Sitting in the middle is the FIA, which moved heaven and earth to grant a mid-season entry to the team, based on the assurances that FRP has acted correctly and information from FOM that all teams had agreed a waiver – which they apparently had, although possibly not all the same waiver with identical clauses…
It seems that, on the basis of the information provided to the FIA, the governing body acted impeccably throughout – even if the court processes which saw SFI excluded from this year’s championship could have been more transparent, and the late entry fee paid by RPFI made public – yet all its work may still be undone by the courts.
The absolute irony is, of course, that the bilateral agreements between teams and FOM permit teams to “fail to participate in more than three (3) events in the same FIA F1 Championship before they shall be considered to have withdrawn from the championship”.
On that basis FRP and any prospective buyer could have sat out Belgium, Italy and Singapore before returning to the championship chase for Russia – providing nine weeks for resolution – in an orderly manner. That way an asset sale would have been a last resort rather than a rush resort.
The sooner F1 learns that rush jobs invariably end in botched jobs and that the true victims of every botch job are very real human beings with very real families – in this instance 405 dependant units – the better in every respect.
Force Strulovitch 2018
Posted 29 August 2018 - 15:39
Posted 30 August 2018 - 21:18
Force India may not receive its full share of Formula 1’s prize money as at least one team has not signed the latest version of the proposed agreement for it to do so.
RaceFans revealed last week all nine of Force India’s rivals had agreed the team should continue to receive its share of F1’s ‘Column 1’ prize money following its rescue from administration.
However it subsequently emerged not all teams have given their written consent since it became known Force India would have to re-enter the sport under a new licence. New entries to the sport do not receive ‘Column 1’ money until they have finished in the top 10 in two out of three consecutive seasons.
Asked by RaceFans at Monza today, Haas team principal Guenther Steiner confirmed his team has not signed for Force India to continue to receive the money after becoming a new entrant.
“With the new licence, we didn’t sign for that,” he said. “We still need to understand why it should be different.”
“Not signing doesn’t mean that you are right,” Steiner added, saying the team is awaiting further explanations from FOM and FIA.
“What you need to understand is with the new licence, why would there be a reason not to be treated like a new licence?” he said. “That is what we need to understand. We cannot explain it to ourselves, somebody has to explain it to us, and that hasn’t happened yet.”
Steiner said he was not aware whether other teams are also yet to agree the same terms.
Posted 05 September 2018 - 18:49
Dzin Has najavio da ce da tuzi "sve koji su odobrili da Strol dobije novac od prethodnih rezultata Fors Indije" jer kao nova ekipa oni po pravilima dve godine nemaju prava na to. U slucaju da se insistira da Strol dobije taj novac, Has ce traziti da se ista suma isplati i njima za njihove prve dve sezone u F1.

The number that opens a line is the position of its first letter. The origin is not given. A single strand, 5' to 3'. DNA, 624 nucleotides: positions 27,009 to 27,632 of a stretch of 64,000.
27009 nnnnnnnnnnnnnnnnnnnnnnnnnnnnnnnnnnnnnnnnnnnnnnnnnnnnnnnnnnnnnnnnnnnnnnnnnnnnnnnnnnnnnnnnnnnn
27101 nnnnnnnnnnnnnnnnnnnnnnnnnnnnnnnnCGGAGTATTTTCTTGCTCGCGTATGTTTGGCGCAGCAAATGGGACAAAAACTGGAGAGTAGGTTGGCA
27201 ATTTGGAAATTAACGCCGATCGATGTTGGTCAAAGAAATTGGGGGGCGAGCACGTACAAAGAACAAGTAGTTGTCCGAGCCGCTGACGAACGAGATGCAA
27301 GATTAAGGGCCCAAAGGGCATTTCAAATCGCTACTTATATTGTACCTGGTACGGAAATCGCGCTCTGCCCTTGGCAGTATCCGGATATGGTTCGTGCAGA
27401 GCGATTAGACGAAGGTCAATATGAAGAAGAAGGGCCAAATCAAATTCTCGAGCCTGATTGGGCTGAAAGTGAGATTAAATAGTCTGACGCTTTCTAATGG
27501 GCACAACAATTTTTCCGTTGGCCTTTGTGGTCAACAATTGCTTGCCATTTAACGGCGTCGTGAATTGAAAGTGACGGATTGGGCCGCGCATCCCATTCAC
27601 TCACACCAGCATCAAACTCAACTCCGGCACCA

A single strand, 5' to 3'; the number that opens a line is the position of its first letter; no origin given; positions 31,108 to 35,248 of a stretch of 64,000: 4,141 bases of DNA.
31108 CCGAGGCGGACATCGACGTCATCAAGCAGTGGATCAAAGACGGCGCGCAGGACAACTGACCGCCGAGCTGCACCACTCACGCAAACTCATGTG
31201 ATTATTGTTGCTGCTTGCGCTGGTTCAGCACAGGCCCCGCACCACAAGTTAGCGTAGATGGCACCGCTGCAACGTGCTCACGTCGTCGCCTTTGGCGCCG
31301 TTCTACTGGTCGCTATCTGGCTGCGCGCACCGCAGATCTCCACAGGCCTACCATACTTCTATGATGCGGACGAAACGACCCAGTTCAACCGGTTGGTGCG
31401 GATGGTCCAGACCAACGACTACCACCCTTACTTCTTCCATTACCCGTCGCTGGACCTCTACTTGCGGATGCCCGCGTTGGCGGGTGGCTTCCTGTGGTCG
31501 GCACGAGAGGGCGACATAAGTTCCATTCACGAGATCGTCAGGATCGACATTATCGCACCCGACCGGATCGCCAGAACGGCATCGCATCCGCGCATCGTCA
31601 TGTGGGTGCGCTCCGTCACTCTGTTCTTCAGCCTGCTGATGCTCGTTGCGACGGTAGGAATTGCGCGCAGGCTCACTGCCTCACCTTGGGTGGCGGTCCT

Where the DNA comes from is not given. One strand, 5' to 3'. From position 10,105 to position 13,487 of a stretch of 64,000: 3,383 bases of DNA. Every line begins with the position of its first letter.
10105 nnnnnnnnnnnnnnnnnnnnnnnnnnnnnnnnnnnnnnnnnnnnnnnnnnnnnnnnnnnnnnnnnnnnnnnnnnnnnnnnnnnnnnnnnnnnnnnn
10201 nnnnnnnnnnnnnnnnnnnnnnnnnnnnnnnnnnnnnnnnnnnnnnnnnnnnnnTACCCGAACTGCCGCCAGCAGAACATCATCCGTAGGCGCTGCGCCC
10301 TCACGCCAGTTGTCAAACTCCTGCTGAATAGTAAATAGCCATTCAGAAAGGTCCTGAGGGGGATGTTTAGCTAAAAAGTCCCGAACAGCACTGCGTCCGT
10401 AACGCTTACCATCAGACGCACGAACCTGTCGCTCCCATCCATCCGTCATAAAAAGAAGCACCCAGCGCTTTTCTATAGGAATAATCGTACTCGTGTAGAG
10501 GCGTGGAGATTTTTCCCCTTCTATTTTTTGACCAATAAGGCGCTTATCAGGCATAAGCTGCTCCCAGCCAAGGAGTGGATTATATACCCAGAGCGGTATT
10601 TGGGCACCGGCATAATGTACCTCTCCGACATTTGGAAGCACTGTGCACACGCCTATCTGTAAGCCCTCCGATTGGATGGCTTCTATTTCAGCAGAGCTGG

Posted 05 September 2018 - 22:34
Posted 13 September 2018 - 15:14
Esteban Ocon admits his prospects of staying on the Formula 1 grid next year are getting slimmer.
Kako stvari stoje, lako je moguce da ni kraj ove sezone nece docekati na gridu, jerbo je Lorens Strulovic namerio tu da ugura svog sina.
Posted 17 September 2018 - 16:29
Force India will impose team orders that prevent Sergio Perez and Esteban Ocon racing each other on the opening lap after colliding at the start of the Singapore Grand Prix.
Ocon was attempting to pass Perez around the outside of Turn 3 but the two Force Indias touched, with Ocon being launched into the wall as a result. Perez claimed he was not aware his teammate was alongside him at the time, but team principal Szafnauer says there is no excuse for not leaving another space for the other car.
“It’s unacceptable for them to come together like that in an area there’s no run-off room,” Szafnauer told Sky Sports. “They’ve got to leave each other room. The team is more important than any one individual and we’ll have to go back to the rules we instilled on them last year.
“If that’s what they’re going to do we’re going to have to take control from here. Once they’re in the car it’s hard to control what they do but prior to that we can control them.”
“You say to (Perez) that it’s unacceptable. There’s enough room on the left-hand side as I can see and you’ve got to give your teammate enough room. If it’s somebody else, if it’s not your teammate then it’s a racing incident but if it’s your teammate you’ve got to give room.
Force India previously imposed orders on the pair after they came together in Azerbaijan and again in Belgium last season. Not only is Szafnauer planning on returning to those previous rules, he suggests there remains the option to stop them racing each other at any stage.
“It’s been over a year since it happened and it was in Baku last year that we installed the rules. It was after Spa, if you remember, and from Spa until here it hasn’t happened so we are back to the old rules.
“We allowed them to race on lap one whereas in the past we didn’t allow them to race on lap one and now we can remove that. If they continue to do this, even on lap one, then there’s other ways to separate them which we hope that we don’t ever have to employ.”